Val D’Orcia and Crete Senesi

Like entering a Renaissance painting

Val D’Orcia and Crete Senesi

An almost paradisiacal area of Italy, beautiful in all seasons and to be explored with a little time to spare by bike, motorbike or car ... preferably convertible (season permitting). The Val d’Orcia.
is one of those territories where the time dimension does not exist, but to be explored with sluggishness. Do you remember the images of The Twilight Saga: New Moon, those of a yellow Porsche 911, speeding along winding roads in an undulating, lush landscape towards Volterra? Or the glimpses and landscapes of soft hills surrounded by cypresses that the three characters cross in search of Lorenzo Bartolini (the young love of the protagonist Claire – Vanessa Redgrave) in the film Letters to Juliet? Or, again, the Elysian Fields imagined by the Maximus Decimus Meridius (Russel Crowe) in Ridley Scott’s “The Gladiator” or the exteriors of Anthony Minghella’s “The English Patient”?

When visiting the Val d’Orcia and the Crete Senesi it is easy to come across photographers stationed with their tripods on the ridges of the hills, waiting for the perfect moment to transform a photo into a masterpiece, or intent on finding that evocative foreshortening or scene from one of the many films that have been set here.

World Heritage Site

Between the harsh, rugged landscape of the Crete Senesi, grooved by gullies which, in autumn take on the appearance of amotionless blue-grey lunar sea due to the clayey soil of which they are made and the softer landscape of the hills where the Mediterranean maquis, vineyards, olive groves and mixed crops interchange and intersect in frescoes of rare beauty, this is one of the most beautiful valleys in the world.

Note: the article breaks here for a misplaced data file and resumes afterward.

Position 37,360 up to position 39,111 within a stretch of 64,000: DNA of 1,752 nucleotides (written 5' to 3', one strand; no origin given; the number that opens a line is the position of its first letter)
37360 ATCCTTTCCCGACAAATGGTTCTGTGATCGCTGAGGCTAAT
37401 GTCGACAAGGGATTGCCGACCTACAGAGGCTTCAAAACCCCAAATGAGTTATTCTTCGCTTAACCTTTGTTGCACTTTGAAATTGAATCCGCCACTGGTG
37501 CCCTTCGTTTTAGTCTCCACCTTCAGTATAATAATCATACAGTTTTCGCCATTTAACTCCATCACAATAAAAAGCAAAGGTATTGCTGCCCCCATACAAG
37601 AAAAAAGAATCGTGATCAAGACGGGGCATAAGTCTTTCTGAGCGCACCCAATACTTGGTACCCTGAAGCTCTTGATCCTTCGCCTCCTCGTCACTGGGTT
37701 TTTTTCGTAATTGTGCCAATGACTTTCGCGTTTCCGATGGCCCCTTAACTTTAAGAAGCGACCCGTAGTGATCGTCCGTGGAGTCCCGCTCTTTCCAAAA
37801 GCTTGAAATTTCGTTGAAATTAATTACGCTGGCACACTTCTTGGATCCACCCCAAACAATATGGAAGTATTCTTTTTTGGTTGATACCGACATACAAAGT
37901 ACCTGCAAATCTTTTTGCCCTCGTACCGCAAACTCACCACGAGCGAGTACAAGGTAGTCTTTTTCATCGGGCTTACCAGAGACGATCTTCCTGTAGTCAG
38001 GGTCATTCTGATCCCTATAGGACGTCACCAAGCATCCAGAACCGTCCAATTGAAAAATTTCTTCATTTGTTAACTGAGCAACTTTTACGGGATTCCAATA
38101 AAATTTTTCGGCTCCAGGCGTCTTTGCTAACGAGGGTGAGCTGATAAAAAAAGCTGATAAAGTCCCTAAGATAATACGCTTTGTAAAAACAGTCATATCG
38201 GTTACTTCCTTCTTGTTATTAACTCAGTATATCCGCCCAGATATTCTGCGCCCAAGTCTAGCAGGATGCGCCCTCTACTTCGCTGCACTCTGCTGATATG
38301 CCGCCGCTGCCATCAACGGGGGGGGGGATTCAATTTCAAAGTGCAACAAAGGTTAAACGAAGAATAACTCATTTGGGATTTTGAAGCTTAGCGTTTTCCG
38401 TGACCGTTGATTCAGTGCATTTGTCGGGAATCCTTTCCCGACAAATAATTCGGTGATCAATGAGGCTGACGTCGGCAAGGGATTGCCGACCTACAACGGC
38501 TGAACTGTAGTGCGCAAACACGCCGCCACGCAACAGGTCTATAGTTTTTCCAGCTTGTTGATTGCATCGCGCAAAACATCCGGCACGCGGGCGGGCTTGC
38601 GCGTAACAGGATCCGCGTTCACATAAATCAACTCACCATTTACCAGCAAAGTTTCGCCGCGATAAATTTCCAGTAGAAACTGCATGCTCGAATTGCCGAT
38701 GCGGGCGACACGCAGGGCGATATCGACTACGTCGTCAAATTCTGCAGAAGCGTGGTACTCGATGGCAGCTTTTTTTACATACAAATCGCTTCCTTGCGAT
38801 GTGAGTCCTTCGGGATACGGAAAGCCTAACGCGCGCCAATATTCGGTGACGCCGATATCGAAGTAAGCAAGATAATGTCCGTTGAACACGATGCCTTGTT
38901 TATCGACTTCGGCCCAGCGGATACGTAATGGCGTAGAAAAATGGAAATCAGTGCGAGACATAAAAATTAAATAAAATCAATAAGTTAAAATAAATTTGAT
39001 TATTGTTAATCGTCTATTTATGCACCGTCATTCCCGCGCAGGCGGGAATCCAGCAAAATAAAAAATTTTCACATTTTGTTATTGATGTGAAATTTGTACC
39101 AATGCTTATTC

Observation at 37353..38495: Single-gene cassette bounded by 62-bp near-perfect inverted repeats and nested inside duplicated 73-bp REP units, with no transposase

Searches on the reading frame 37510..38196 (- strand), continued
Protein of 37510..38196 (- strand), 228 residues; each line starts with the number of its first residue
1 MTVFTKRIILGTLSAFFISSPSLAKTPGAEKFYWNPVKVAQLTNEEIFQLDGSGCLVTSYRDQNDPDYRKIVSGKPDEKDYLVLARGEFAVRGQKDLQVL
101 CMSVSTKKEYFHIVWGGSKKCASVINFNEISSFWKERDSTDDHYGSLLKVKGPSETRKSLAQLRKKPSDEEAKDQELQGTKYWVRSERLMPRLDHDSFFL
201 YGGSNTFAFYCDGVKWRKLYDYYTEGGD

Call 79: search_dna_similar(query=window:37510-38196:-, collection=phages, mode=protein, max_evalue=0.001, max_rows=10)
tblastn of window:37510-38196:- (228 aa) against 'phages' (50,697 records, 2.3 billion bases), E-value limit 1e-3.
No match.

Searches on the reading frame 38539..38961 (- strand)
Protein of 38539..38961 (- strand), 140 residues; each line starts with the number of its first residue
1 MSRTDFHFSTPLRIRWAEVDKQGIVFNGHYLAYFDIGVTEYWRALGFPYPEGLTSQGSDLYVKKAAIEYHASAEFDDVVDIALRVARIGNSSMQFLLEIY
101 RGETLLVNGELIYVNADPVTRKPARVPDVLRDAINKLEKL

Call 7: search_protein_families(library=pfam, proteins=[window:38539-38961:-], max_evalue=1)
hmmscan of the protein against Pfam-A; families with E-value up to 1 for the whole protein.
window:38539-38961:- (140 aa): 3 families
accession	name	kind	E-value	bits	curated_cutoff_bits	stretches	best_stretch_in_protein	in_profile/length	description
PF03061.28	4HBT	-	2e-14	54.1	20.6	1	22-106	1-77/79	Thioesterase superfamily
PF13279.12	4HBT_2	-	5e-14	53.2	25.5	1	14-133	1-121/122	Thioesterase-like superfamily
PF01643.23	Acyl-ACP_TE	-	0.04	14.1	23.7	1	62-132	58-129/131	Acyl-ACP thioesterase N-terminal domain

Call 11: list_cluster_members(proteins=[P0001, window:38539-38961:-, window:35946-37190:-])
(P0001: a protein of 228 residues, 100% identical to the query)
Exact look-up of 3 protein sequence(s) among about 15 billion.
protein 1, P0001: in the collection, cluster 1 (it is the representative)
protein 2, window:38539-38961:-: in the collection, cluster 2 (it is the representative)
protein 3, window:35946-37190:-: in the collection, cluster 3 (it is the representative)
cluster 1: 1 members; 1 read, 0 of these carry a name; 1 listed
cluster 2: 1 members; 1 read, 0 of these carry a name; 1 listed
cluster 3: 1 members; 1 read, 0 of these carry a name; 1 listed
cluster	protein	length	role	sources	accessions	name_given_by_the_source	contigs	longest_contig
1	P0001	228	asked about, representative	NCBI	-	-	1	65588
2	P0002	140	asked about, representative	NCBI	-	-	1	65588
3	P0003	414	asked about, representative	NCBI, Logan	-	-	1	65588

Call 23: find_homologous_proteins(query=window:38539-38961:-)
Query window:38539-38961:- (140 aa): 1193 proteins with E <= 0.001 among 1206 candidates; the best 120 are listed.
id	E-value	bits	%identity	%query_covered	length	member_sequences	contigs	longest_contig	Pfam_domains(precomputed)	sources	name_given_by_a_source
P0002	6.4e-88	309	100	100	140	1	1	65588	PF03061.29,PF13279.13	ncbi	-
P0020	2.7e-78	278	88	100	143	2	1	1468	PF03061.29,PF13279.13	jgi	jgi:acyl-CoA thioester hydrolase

The grace of this landscape has even been recognized by UNESCO which, in 2004, declared the Val d’Orcia a World Heritage Site because it is an «outstanding example of the redesign of the landscape in the Renaissance, illustrating the ideals of good governance during the 14th and 15th centuries of the Italian city-state and the aesthetic research that guided its conception».

The historic Via Francigena

Val d’Orcia and the Crete Senesi have bound their destinies to the Via Cassia, the great Roman road linking Rome with Northern Italy, and which crosses the two areas. A road that, for a great part of its route, follows the historic Via Francigena, where the meaning of the journey has the spirit of pilgrimage. The continuous transit of men and goods along this fundamental pathway decreed the importance of some of the towns in the area: Castiglione d’Orcia, Montalcino, Pienza, the Abbey of Sant’Antimo, Radicofani, Montepulciano and San Quirico d’Orcia are some of the best-known villages. The historic centre of Pienza was declared a UNESCO World Heritage Site in 1996.

The “ideal” city, with spaces and settings of evocative beauty, was desired by Enea Silvio Piccolomini who, having become the Pope under the name Pius II, wanted to rethink his native village, Corsignano. By entrusting the renovation to Bernardo di Matteo Gambardelli, known as Rossellino, an apprentice of the famous architect and scientist Leon Battista Alberti, the city represents the first application of humanistic concepts in urban planning. From medieval village to monumental centre, it is the realisation of a new vision of urban space.

Montalcino, on the other hand, is the homeland of Brunello di Montalcino, one of the most appreciated wines in the world. The lesser-known villages are also worth a visit. Magnificent spots and true hidden pearls, that also constitute a dive into a fascinating and richly-evocative past: Murlo, Buonconvento, Torrenieri, Contignano, Monticchiello, Sarteano, Rocca d’Orcia, Campiglia d’Orcia, Bagni San Filippo, Vivo d’Orcia and the suggestive Bagno Vignoni, an ancient thermal centre since Roman times, with what is elsewhere town square, here is a rectangular bath 49 metres long and 29 metres wide (54 yds long and 32 yds wide), from the bottom of which gush out hot springs.